Long term aid for health and education projects - builds human capital and raises productivity. Aid combined with good policy can have lasting positive effects

Higher Growth and Trade Spillovers

Well targeted aid might add around 0.5% to growth rate of poorest countries - this benefits donor countries too as trade grows

Counter arguments – Limits / Disadvantages of Overseas Aid

Corruption:

In poorly governed countries much of the aid flow to politicians and relatively little may directly benefit the poorest communities in greatest need.

Ruiling Elites

Aid can act as a barrier to true democracy - politicians pay more attention to aid donors than to their citizens. Aid-dependent governments are accountable to donors, not to their population

Aid dependency

A dependency culture on aid might be generated - the aid paradox is that aid tends to be most effective where it is needed least

Market distortions

Aid for example in the form of food aid in emergencies may lead to a distortion of market forces and a loss of economic efficiency

In the "The Bottom Billion" Professor Paul Collier suggests that, ceteris paribus, overseas aid may have added around 1% per year to the growth rate of the poorest countries of the world during the past 30 years. There are few economists who argue that aid has led to a reduction in economic growth of donor countries. Most of those who are critical of overseas aid focus instead on dependency and corruption. It is possible for countries to grow quickly without aid – but equally there are countries who were initially heavy aid recipients who have grown and developed and are now aid donors themselves for example South Korea.

The ceteris paribus assumption is important. Aid can provide a much needed injection of funds for some of the world's poorest countries and communities - but everything else is not equal. Many external factors may reduce or enhance the impact of aid on economic growth, for example the quality of government, the efficiency of financial systems and also the absence of conflict.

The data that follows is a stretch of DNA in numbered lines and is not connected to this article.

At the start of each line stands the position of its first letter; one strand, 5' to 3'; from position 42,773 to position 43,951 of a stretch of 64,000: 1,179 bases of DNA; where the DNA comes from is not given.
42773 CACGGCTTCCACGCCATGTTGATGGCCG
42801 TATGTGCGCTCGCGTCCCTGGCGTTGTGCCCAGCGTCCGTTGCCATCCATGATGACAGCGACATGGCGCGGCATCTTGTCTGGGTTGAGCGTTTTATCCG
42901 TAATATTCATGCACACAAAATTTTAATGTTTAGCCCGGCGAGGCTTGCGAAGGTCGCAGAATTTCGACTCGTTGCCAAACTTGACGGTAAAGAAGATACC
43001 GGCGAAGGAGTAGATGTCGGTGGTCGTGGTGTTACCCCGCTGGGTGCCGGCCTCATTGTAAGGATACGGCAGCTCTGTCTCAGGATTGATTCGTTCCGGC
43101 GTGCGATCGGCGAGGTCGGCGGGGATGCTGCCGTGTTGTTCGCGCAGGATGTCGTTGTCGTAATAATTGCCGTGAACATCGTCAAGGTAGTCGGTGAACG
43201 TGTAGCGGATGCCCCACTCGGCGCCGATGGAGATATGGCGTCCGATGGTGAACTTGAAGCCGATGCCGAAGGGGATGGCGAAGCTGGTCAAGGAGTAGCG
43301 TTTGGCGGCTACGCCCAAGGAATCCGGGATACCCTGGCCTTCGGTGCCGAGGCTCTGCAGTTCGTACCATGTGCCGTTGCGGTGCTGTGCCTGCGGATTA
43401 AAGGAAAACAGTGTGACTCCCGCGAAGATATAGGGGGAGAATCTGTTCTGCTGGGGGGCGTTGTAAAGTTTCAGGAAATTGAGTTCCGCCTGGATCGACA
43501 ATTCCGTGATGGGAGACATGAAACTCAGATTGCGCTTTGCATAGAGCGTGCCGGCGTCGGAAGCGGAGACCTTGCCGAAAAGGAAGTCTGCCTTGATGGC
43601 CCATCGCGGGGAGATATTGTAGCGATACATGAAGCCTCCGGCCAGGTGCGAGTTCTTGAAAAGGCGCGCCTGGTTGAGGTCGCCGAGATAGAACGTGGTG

Key point: The contribution aid makes to growth differs sharply in countries at peace and countries in conflict

Aid Graduates – Countries whose overseas aid as a share of GDP has declined over the years
Country Maximum aid as % of GDP Year Minimum aid as % of GDP Year Growth of GDP per capita p.a. 1990–2010
Bangladesh 8.2% 1977 1.3% 2009 5.8%
Botswana 31.6% 1966 0.5% 2005 7.1%
China 0.7% 1992 0.01% 2008 11.6%
Ghana 16.3% 2004 4.1% 2008 4.0%
India 4.1% 1964 0.1% 2009 7.0%
Kenya 16.8% 1993 6.1% 2008 3.1%
Malaysia 1.2% 1987 0.07% 2009 6.1%
Vietnam 5.9% 1992 2.9% 2008 7.4%
Source: World Bank, Global Development Finance

Critics of much of the aid that has gone to Africa in recent decades argue that a high proportion of aid has gone to low-income countries with poor institutional regimes. The UK government has a target of allocating 0.7% of GDP to overseas development assistance (ODA) - this target came into being in 1970 and has never been revised! But is it right to stick rigidly to such a target independent of what else is happening in both the domestic and the global economy? 0.7% of UK GDP is forecast to equate to around £15 billion in 2015. In 2012 the UK announced it would end aid to India in 2015, to focus on trade links. It has also suspended aid support to Rwanda over its alleged funding of rebels in the Democratic Republic of the Congo, and to Uganda over alleged corruption

In a world of increasing resource scarcity, aid can also help to

  • Overcome skills shortages
  • Funding for infrastructure
  • Deliver projects to help the poorest countries become more resilient to climate change

Smart Aid

  • There is increasing interest in the use of "smart aid" - aid programmes that use experimentation and focus on bottom-up projects in order to increase the effectiveness of each £ or $ given in aid.
  • The work of Esther DuFlo, the author of "Poor Economics" and professor of development economics at the Massachusetts Institute of Technology, has been influential in shaping ideas about smart aid and the importance of randomized trials to improve the effectiveness of aid.
  • Oral rehydration therapy, vaccines and the spread of bed nets to reduce malaria in Africa are examples of where randomised testing has had an effect to give aid projects more positive impact.

An annual assessment of overseas development assistance from the Organisation for Economic Cooperation and Development in Paris found that aid to the least developed nations stood at $25bn (£16.7bn) last year – a 16% drop from 2013 Denmark, Luxembourg, Norway, Sweden and the UK spent more than 0.7% of their gross national income (GNI) on ODA, exceeding the UN’s suggested level of aid spending for rich countries. Last month, the UK became the first country to enshrine in law its commitment to spending 0.7% of GNI on overseas aid

The Guardian (April 2014)
William Easterly on the impact of Western Aid
Esther Duflo

Listing of recent articles on foreign aid from the Economist - http://www.economist.com/topics/foreign-aid

Listing of recent articles on foreign aid from the Guardian - http://www.theguardian.com/global-development/aid

The Economics of Foreign Aid